• The further a student is into a course of study the greater the potential financial loss for the institution if they do not complete.  We will need to think about how to ramp up support and success rates toward the tail end of programs.
  • Graduate success is not all about income.  How will we educate for quality of life, to produce informed citizen leaders, and for low paying but essential careers?

How might we adapt?

If these were the conditions under which we had to operate how would we adapt?  What would we do differently in this environment where the measure of our success, and the determinant of our revenue, relies so heavily on the success of our students and graduates?  I will provide some suggestions below and have provided links to white papers that I wrote to explore some of these issues more completely.

Program learning goals and outcomes

In this environment we will need to pay close attention to how we are empowering success within our graduates.  We would establish advisory boards and charge them with regularly reviewing the appropriateness and applicability of the learning outcomes of each credential we offer.  We would measure how well each of our graduates are meeting the set of outcomes defined for each program and perhaps even set a threshold for the achievement levels required for graduation.  We would also need to maintain long term connections with our alumni to gather data on their successes and determine how our curriculum should adapt to reinforce them.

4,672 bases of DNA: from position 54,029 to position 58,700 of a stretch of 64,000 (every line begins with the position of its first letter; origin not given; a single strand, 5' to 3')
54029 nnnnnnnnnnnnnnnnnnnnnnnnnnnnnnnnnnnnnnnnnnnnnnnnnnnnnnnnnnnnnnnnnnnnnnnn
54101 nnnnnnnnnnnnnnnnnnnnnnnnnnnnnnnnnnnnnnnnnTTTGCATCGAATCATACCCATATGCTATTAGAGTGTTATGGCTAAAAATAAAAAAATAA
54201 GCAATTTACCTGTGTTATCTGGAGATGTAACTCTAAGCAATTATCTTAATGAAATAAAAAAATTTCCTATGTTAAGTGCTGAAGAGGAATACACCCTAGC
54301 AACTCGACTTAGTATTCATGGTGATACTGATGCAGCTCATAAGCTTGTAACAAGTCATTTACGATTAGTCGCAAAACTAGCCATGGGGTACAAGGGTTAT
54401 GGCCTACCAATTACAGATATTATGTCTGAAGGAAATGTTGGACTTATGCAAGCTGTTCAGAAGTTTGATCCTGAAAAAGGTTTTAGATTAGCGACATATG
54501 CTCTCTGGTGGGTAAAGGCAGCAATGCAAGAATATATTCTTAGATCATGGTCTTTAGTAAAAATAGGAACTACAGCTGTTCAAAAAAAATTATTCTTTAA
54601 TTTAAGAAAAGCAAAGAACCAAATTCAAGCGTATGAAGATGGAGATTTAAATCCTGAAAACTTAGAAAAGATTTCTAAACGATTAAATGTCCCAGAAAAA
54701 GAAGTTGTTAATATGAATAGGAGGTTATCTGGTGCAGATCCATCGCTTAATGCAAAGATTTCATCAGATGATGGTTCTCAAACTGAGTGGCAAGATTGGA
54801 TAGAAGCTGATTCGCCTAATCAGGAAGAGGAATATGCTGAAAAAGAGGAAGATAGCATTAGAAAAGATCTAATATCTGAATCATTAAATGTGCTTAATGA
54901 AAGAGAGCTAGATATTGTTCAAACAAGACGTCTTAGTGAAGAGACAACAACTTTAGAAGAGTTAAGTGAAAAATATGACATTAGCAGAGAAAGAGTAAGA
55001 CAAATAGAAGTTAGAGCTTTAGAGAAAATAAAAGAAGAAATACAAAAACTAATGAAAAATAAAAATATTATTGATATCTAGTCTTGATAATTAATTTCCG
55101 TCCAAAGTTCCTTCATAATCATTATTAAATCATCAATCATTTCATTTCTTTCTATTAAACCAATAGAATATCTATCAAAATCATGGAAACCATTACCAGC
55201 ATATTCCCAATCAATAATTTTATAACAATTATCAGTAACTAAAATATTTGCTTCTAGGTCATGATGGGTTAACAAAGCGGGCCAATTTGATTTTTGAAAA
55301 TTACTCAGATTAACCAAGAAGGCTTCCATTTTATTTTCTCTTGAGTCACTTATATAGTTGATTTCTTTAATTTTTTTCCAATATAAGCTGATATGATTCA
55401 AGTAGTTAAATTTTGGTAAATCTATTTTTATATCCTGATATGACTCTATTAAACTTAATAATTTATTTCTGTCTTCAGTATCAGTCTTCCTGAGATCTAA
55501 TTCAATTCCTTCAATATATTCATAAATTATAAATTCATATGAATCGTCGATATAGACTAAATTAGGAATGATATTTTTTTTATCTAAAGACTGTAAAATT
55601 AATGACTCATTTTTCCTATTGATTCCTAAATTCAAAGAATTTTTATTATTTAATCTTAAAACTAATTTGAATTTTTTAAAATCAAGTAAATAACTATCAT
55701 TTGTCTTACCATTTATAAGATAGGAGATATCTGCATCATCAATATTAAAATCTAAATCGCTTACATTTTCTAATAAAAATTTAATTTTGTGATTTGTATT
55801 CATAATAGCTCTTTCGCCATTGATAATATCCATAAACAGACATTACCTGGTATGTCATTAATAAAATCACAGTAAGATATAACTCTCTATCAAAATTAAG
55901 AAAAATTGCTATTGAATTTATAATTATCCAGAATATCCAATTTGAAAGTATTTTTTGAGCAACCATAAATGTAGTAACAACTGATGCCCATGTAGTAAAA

Choice architecture

The sooner we get students into a degree program that matches their interests and capabilities the fewer wasted credits toward graduation they will accumulate.  Early career education and compatibility matching would help.  We will also need to provide them with richer information about courses and programs so they make informed choices.  We need to monitor their progress using learning analytics to determine their readiness for their chosen degree path and redirect them if indicators are not positive.